There’s an old adage that rings very true in the meetings industry: you can’t judge a book by its cover.
In this case, the book is the country of Colombia, and I had the opportunity to open it and scour its pages at PCMA’s first-ever Colombia Advisory Summit. At the end of April, PCMA partnered with ProColombia to invite seven veteran planners to Bogota and help our peers in Colombia understand the needs and expectations of European and North American meeting professionals. As organizations continue to look for opportunities to connect with prospective members and attendees in emerging meetings destinations, our Advisory Summits are powerful educational tools to prepare developing markets.
However, the education doesn’t just flow one way. We all left Colombia with new insights into what motivates Latin American audiences, which technology trends are impacting Latin American venues and how global economic changes are shaping this region. In addition to a more well-rounded perspective on Latin America as a whole, here are three ways I realized that Colombia sheds the typical stereotypes of an “emerging” destination.
1) Internet access is incredibly good.
Wi-Fi is fastest in the United States, right? Wrong. To be honest, the Internet access in Colombia was even better than many of the venues where I’ve spent time across North America. No matter where our group went, we had high-speed and reliable service. It’s common for planners to have plenty of concerns about the technological infrastructure of developing business destinations. While some places may be behind the times in IT and connectivity, Colombia is up to speed.
2) Women leaders are front and center.
While there are plenty of women in the convention and tourism industry in North America, men seem to dominate the C-level conversation. In Colombia, though, the country is trusting a cast of smart and innovative women to lead the country’s meeting destinations forward as they develop into a more mature meetings destination. The majority of CVB and convention center CEOs I met from around the country were women.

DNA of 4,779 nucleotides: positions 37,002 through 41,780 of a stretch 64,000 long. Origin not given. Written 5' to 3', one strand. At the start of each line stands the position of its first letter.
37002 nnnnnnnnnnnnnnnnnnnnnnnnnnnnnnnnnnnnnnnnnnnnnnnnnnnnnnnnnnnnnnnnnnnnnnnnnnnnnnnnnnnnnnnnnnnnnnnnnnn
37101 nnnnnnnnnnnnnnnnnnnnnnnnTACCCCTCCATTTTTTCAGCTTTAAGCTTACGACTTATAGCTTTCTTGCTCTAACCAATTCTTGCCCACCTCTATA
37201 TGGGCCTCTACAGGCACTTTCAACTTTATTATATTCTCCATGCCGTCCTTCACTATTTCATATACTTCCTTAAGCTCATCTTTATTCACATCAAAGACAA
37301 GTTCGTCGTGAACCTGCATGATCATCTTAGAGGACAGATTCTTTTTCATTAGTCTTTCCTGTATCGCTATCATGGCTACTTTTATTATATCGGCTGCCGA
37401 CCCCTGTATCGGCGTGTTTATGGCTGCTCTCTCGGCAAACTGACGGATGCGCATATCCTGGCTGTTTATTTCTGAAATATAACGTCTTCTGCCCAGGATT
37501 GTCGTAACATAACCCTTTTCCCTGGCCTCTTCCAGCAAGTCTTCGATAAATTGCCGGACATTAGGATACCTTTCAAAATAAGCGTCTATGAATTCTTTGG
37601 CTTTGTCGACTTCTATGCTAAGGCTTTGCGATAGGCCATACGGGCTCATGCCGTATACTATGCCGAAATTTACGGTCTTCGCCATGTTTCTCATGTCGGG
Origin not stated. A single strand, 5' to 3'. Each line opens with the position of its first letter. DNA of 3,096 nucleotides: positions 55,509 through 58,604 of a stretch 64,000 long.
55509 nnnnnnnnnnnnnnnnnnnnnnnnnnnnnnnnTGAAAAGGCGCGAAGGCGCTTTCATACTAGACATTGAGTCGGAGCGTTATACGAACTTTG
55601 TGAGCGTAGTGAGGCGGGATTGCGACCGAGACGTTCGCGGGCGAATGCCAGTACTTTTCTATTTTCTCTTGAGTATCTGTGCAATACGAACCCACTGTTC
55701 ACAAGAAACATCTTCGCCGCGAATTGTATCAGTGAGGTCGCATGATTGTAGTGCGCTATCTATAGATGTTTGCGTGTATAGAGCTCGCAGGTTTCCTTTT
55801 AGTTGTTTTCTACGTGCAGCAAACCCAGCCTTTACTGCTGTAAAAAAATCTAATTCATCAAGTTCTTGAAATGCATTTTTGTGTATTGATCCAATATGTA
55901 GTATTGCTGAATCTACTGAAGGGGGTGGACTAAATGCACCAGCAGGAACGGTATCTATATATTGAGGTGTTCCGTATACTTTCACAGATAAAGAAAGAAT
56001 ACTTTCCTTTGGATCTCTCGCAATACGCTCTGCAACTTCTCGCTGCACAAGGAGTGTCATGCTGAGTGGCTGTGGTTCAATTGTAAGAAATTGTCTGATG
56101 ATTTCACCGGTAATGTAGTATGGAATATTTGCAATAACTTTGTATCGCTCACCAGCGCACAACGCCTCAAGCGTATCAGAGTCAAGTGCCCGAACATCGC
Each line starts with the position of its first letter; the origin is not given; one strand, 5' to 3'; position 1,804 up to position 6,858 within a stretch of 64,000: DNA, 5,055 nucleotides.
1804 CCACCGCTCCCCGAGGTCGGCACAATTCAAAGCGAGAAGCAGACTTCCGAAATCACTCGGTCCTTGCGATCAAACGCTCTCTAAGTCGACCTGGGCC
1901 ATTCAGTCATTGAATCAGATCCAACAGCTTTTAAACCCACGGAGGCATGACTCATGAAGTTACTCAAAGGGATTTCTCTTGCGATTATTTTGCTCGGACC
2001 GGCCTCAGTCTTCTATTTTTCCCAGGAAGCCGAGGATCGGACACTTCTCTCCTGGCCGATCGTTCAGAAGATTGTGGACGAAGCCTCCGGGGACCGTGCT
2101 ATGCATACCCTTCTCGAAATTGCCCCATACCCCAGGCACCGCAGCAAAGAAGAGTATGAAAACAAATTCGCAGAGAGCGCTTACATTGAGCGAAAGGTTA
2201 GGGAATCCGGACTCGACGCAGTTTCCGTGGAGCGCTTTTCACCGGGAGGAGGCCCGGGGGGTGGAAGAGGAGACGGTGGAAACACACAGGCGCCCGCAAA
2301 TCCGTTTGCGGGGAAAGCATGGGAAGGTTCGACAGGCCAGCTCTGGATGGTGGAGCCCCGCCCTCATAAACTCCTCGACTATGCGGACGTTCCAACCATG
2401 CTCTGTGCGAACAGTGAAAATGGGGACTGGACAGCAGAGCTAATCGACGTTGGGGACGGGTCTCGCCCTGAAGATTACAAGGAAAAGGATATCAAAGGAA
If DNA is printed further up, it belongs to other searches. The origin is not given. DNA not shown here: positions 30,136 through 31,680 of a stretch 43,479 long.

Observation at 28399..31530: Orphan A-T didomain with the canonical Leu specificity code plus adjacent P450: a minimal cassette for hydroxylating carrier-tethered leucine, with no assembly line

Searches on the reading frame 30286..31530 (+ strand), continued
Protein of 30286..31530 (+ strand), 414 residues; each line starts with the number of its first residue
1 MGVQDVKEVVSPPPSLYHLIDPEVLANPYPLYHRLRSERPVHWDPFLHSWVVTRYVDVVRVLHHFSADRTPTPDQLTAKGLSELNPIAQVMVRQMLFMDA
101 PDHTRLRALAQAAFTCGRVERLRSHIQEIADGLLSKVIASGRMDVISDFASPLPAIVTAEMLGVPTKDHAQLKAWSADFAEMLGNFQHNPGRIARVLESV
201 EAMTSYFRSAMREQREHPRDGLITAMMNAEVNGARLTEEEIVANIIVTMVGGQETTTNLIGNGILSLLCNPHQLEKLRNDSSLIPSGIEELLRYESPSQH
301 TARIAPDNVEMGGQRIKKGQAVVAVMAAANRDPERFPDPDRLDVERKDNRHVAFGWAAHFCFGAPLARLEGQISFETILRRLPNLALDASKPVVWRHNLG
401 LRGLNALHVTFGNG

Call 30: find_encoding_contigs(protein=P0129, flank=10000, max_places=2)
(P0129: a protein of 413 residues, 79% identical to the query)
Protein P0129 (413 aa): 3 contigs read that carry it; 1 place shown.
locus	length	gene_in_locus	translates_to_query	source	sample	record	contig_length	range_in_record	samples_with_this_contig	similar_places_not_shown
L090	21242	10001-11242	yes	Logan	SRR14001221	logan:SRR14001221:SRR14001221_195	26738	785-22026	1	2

3) New strategies to address security issues are emerging.
The safety and security of attendees is a sensitive subject no matter where you go. Still, the topic seems to be even more of a concern in unfamiliar destinations. That’s why our group discussed it openly in Colombia, and I found the country is tackling the issue by exchanging tips and ideas together. Consider this story: a planner was exploring Medellin, the second-largest city in the country, as a prospective host city for her group. When she shared her worries about security, organizers invited her inside the city’s security authority for an up-close and personal view of how they monitor safety with cameras around the destination and a system that sends alerts of any potential dangers. The result? She was reassured about bringing her group there. Regardless of where a planner might be thinking of taking a group, this strategy is a strong way to ease concerns. Rather than reading headlines, ask the destination for an honest perspective.
Have you considered taking your attendees to an unfamiliar destination? What’s holding you back? Share your thoughts on your biggest challenges in the comments section below. I’m hoping for new insights to help me understand how PCMA can assist our members in their efforts to go global.